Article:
Basic pay rises by 2.2% in 1998

On average, basic wages and salaries rose by 2.2% in Austria in 1998. Mining and chemicals were amongst the industries with the highest rises whilst cleaning services and arts/entertainment were amongst the lowest. The index for average basic pay (1986=100) stood at 156.7 points.

In 1998, basic wages and salaries agreed in collective agreements in Austria rose by an average of 2.2%, compared with 1.7% in 1997 (AT9802169N) and 2.4% in 1996 (AT9702103N), according to figures from the Austrian Central Statistical Office. The basic pay of wage earners grew by 2.3%, irrespective of the level of qualifications, while: that of salary earners grew by 2.2%; that of public servants by 2.2%; and that of employees in public transport by 2.4%. The 1986 index (that is, with 1986=100) stood at 163.8, 160.1, 142.0, and 151.0 respectively for the four categories of employee. Overall, the index stood at 156.7 as an annual average. The table below provides more details, by sector.

% basic pay rises in Austria, by sector, 1998
Sector Wage earners Salary earners
Agriculture and forestry 1.8 1.9
Craft production 2.2 2.0
Industrial production 2.6 3.1
Commerce 1.7 1.7
Transport and broadcasting 1.5 1.5
Tourism 2.5 1.7
Money, credit, insurance - 1.7
Other trades - 1.9

Source: Austrian Central Statistical Office.

The industries with the largest rises were the same as in 1997, namely mining/quarrying, ceramics/glass and chemicals, all at 2.9% (1997: 3.1%), followed by metalworking at 2.7% (1997: 2.9%), which was matched by construction and pulp/paper/cardboard. Restaurants and hotels were next at 2.5%, unchanged from 1997. At the bottom end, basic wages and salaries in cleaning services rose by only 0.8%, in arts, entertainment, sports and health by 1.5%, and in banking and insurance by 1.7%.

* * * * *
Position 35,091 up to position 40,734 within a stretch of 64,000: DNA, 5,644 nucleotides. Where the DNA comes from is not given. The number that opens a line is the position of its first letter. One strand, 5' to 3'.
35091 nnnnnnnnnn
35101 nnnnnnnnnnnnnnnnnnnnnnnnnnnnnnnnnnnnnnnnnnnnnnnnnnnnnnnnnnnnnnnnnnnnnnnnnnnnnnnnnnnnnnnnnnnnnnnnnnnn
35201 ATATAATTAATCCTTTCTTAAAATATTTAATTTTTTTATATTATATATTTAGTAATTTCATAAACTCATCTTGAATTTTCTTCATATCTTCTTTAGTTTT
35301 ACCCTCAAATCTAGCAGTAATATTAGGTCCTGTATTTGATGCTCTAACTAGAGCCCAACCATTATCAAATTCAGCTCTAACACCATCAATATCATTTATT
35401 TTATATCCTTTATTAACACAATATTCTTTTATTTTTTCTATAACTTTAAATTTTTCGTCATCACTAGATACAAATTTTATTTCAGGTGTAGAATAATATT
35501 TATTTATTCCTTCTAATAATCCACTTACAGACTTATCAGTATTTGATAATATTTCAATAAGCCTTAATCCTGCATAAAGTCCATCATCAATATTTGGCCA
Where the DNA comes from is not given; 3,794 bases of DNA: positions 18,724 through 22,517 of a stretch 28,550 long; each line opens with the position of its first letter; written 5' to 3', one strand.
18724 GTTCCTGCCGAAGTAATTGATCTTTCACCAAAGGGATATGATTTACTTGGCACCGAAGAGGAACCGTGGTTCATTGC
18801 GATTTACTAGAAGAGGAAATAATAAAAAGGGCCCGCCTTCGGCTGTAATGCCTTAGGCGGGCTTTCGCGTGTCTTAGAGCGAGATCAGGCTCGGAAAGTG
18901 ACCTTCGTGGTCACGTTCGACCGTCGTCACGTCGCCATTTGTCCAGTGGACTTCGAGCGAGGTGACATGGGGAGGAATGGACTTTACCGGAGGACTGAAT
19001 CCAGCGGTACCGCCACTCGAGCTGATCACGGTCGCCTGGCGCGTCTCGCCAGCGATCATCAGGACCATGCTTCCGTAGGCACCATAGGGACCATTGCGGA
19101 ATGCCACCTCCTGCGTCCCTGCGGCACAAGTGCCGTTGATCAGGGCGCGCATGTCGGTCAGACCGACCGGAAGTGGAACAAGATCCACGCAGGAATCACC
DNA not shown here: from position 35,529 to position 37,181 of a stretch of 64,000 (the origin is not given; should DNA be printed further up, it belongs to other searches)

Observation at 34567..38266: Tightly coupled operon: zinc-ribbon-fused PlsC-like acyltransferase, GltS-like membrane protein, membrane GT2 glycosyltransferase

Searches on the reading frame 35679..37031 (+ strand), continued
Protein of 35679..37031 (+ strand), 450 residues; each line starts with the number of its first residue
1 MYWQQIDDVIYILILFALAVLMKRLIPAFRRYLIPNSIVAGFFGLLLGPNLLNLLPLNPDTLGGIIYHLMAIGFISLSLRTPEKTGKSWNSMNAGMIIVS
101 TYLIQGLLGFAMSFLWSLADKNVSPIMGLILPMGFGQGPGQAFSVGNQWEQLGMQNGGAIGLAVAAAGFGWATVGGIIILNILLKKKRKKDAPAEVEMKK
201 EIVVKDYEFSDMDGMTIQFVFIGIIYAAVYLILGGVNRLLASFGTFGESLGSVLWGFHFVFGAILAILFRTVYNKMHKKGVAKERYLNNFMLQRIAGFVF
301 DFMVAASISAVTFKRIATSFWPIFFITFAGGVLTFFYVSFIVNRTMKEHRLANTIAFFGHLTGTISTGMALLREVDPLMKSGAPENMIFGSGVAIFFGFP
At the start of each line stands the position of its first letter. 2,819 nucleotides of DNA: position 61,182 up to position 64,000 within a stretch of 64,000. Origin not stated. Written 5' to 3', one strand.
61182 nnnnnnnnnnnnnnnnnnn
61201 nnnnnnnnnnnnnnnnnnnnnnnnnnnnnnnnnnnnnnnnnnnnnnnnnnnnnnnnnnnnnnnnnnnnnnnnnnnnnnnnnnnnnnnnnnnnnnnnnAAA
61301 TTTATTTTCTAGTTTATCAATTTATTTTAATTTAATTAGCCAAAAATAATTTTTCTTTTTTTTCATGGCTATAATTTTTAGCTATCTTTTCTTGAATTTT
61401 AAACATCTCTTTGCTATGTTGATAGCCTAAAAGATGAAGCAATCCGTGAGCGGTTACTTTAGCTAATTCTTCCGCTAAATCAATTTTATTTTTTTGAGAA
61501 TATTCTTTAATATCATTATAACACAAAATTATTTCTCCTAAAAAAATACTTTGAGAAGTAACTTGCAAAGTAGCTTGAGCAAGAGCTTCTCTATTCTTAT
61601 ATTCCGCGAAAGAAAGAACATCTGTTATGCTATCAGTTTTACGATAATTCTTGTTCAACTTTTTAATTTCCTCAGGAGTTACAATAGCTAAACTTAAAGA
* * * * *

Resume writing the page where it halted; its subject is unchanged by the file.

Estimates of how many workers earned less than the trade unions' stated minimum income target of ATS 168,000 gross per year for full-time employment were discontinued because of their speculative nature. At the same time the introduction of the euro single currency has brought about first calls to raise the target to EUR 14,000, an increase of 15%.

Whilst there is considerable interest in the income differentials between women and men, no new efforts have been made to improve the inadequate data base. All available data show major advantages for men but none of them can be adjusted for all the variables that might matter in affecting differentials.

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